Excluding the higher cost of energy, the inflation rate had been 1.6 percent. Bundesbank chief jens weidmann sees no danger of inflation in the short term and expects no more than 2 percent inflation for germany in the coming year, as he told the "rheinische post" (saturday).
"There is no immediate cause for concern about higher inflation," he told the newspaper. This was due to the recession in many european countries and the slowdown in global economic growth. "This is steaming the upward price trend," says weidmann. In the longer term, however, vigilance is called for. "Technically, the ECB’s governing council is in a position at any time to reverse the expansionary monetary policy. But we must also have the political strength to do this," he emphasized.
In germany, prices for heating oil (up 11.3 percent) and district heating (8.2 percent) in particular rose sharply in october compared with the previous year. The price increases for electricity and gas were more moderate, at just over three percent each. Fuels increased in price by 5.4 percent. Overall, energy prices in october were 5.5 percent higher than a year ago. Compared with september, however, the cost of energy fell slightly by 1.1 percent. This ensured a stable overall level of consumer prices within the space of a month.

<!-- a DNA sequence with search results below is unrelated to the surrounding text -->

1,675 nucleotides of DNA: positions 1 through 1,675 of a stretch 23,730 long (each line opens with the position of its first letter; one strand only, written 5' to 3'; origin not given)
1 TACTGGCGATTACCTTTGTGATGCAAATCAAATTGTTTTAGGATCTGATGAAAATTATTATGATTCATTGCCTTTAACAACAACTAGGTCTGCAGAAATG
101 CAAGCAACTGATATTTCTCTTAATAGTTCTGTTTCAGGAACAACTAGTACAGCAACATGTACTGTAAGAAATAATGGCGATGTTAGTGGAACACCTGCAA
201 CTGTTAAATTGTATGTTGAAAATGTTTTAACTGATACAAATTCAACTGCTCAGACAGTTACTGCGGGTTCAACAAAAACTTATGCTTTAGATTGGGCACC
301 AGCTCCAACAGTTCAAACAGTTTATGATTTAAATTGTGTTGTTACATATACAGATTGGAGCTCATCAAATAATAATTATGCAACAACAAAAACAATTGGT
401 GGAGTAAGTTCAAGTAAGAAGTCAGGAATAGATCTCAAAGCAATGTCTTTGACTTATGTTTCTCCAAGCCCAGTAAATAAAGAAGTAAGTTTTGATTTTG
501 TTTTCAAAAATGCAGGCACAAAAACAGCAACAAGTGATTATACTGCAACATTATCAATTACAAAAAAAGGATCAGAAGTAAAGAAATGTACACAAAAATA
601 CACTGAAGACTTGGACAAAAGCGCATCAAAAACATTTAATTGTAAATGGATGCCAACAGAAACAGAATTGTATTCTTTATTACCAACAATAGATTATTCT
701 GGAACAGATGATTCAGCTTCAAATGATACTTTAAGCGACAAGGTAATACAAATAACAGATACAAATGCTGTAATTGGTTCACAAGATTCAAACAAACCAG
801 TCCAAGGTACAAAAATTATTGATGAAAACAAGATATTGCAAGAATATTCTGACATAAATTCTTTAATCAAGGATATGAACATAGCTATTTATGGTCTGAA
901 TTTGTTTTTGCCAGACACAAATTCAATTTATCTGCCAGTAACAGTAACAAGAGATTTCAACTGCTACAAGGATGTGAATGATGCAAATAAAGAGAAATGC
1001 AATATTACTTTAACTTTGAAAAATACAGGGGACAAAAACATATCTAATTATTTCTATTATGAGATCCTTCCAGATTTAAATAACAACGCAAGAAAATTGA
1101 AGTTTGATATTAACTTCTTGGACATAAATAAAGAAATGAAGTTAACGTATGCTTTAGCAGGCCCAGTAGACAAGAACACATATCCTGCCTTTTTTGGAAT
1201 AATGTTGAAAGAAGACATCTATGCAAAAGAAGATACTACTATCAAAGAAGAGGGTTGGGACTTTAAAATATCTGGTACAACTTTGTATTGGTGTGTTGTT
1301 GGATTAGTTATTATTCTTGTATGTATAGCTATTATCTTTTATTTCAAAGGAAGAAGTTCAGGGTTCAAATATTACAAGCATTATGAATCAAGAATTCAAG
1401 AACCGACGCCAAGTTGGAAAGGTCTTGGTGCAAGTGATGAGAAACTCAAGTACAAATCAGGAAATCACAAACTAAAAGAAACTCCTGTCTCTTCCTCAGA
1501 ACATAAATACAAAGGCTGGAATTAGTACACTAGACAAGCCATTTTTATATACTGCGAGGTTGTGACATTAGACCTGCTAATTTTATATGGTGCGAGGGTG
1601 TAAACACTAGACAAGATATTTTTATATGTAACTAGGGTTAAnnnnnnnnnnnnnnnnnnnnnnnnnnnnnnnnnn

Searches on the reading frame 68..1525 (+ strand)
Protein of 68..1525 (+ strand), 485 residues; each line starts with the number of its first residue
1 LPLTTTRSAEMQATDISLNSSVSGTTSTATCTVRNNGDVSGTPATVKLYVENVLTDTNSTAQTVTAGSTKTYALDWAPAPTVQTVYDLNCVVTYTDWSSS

While utility costs for electricity and gas increased over the year, rents remained rather unaffected by the constant inflation. Net rents rose 1.1 percent, slightly slower than consumer prices overall.
Food, on the other hand, became significantly more expensive. Food prices have risen by 3.3 percent since october 2011. Consumers had to dig deeper into their pockets, particularly for fruit (up 7.9 percent) and vegetables (7.3 percent). Eggs and dairy products, on the other hand, fell by 2.8 percent, while butter became 15.4 percent cheaper.